Sherlock Holmes And Bees:
Arthur Conan Doyle And The Retirement Of His Famous Detective

October 17th 2020

A black and white image of Arthur Conan Doyle and wife inspecting a bee hive on a visit to H.L. Jones’ bee farm, Mel Bonum, Redbank Plains near Goodna, Queensland, on 14 January 1921.Arthur Conan Doyle and wife visit H.L. Jones’ bee farm, Mel Bonum, Redbank Plains near Goodna, Queensland, 14 January 1921.

If you have read my page about Sherlock Holmes and his connection with bees and beekeeping, you’ll be aware of my enthusiasm for the fictional character created by Arthur Conan Doyle.

It’s always pleasing to learn of others who share a similar interest, and I received a most welcome email from beekeeper and historian, Peter Barrett, and author of “The Immigrant Bees, 1788 to 1898: A Cyclopaedia on the Introduction of European Honeybees Into Australia and New Zealand”.  Other titles by Peter Barrett include; "An Australasian Beekeeping Bibliography.

Peter wrote:

“Amanda, I delved into Holmes as I was trying to date a story on bees stowing away on a sailing ship from Hokianga, NZ, to Sydney circa 1908-1910. The anecdote mentioned Maeterlinck (1901), the cartoon character Ally Soper, Holmes’ interest in beekeeping, the sailing ship Casablanca.
I kept bees in the Blue Mountains NSW for 15 years, taught myself, have an interesting collection of bee books.”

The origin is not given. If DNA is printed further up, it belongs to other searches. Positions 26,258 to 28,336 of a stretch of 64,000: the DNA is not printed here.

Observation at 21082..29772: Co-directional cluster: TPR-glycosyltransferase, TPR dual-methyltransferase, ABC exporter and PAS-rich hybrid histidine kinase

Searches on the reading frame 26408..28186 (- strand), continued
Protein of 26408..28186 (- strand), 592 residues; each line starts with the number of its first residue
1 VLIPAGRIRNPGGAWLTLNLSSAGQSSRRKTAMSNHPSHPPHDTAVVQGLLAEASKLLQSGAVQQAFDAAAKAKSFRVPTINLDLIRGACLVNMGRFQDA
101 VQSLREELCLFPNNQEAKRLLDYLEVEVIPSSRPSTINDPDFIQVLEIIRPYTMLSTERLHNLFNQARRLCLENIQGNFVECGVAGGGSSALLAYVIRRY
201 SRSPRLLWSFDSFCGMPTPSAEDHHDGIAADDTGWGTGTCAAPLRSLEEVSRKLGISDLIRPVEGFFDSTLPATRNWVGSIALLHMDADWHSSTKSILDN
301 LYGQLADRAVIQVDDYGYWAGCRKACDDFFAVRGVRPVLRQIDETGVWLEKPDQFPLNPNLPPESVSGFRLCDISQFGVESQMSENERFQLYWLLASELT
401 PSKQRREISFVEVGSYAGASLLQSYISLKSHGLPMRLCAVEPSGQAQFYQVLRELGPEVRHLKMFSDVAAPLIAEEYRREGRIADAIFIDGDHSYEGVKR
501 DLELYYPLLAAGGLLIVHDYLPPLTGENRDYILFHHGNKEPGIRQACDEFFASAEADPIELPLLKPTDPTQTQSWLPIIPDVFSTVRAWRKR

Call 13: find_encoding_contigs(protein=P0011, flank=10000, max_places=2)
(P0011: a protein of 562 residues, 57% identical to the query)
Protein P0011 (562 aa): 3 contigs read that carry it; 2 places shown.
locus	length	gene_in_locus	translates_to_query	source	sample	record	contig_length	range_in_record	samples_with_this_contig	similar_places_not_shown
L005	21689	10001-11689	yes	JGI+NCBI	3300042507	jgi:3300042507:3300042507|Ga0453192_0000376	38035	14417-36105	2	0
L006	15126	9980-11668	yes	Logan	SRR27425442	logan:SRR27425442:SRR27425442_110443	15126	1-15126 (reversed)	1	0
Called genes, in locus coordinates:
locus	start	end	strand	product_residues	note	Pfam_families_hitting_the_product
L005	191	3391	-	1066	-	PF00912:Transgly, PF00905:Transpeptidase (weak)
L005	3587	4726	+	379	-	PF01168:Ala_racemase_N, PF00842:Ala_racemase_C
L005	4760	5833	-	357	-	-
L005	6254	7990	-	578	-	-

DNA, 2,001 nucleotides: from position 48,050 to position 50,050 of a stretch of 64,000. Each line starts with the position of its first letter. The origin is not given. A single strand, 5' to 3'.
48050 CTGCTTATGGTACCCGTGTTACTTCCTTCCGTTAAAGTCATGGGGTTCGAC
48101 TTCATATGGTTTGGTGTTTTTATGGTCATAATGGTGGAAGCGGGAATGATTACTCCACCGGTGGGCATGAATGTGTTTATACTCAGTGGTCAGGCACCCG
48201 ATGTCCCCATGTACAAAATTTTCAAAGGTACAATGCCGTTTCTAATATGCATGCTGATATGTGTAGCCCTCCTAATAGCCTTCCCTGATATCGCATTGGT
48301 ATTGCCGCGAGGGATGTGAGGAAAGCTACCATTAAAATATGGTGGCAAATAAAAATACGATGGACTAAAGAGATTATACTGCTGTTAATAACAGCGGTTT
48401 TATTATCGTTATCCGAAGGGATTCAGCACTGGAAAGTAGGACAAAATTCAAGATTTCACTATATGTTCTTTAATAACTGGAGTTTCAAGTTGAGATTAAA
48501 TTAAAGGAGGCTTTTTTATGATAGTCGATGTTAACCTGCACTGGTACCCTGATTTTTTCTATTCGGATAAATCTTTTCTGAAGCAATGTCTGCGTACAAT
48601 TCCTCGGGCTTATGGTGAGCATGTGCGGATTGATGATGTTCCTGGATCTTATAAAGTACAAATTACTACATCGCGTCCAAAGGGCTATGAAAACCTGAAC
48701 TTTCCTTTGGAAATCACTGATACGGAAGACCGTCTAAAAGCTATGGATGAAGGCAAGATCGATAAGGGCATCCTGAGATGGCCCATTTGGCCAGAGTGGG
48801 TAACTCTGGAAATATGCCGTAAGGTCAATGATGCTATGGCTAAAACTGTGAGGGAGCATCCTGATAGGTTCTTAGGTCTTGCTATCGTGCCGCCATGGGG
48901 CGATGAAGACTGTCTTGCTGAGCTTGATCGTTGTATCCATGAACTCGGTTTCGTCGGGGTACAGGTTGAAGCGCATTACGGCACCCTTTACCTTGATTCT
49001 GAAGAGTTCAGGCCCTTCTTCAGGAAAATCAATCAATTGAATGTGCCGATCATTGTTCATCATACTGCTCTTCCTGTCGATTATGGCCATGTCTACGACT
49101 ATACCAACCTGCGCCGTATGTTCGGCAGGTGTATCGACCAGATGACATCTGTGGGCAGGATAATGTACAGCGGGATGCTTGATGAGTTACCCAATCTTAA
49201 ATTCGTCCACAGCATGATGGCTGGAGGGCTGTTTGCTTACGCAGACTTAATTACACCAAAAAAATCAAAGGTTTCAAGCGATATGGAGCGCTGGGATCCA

I’m delighted and grateful that Peter has shared some of his diligent research with me, in particular, newspaper articles published in Australian press dating from 1904 to 1926.  The published items cover Arthur Conan-Doyle’s revival of Sherlock Holmes (following his initial 'death' after a confrontation with Moriarty), and his retirement of Holmes to a life with bees in the South Downs of England.  The items also cover Conan Doyle's tours of Australia, including the author’s visit to an apiary.  

One point that might interest readers is the admission that Conan Doyle himself had no prior knowledge of beekeeping, despite assigning this interest to his famous detective.  Conan Doyle even tells us that Holmes writes a book about beekeeping:  "Practical Handbook Of Bee Culture with Some Observations upon the Segregation of the Queen". 

Then again, perhaps we should not be surprised: the ability of an author to convince us is surely a given characteristic of a master story teller with a supreme imagination?  After all, some readers of the tales believed Sherlock Holmes to be a real person, as the author tells us below. 

Sherlock Holmes And Bees: Newspaper Cuttings From Australia,1904 - 1926

From The Telegraph (Brisbane), Tue 6 Dec 1904 ; Page 10:  Sherlock Holmes To Retire 

Announcement that Sherlock Holmes is to retire and start keeping bees:

Image of a newspaper clipping:  Sherlock Holmes To Retire:  From The Telegraph (Brisbane), Tue 6 Dec 1904 ; Page 10Sherlock Holmes To Retire: From The Telegraph (Brisbane), Tue 6 Dec 1904 ; Page 10

From the clipping:

“Recently, a representative of the London “Daily Mail” journeyed to the Hindhead home of Sir Arthur Conan Doyle to ascertain, if possible, the reasons and circumstances of the famous detective’s retirement.  Sir Arthur at first would say nothing on the matter.  It was of no interest to anybody; it was merely the conclusion of a series of tales he had been writing, and there was nothing more to be said; surely everyone was sick of “Sherlock Holmes”, “A man must retire some time,” he added.  “He can’t go on forever.  Yes, his retirement is now absolute and final.”  For a long time the author has nursed the idea of a country life, with its simple delights.  He will take a little place and go in for bee-keeping.”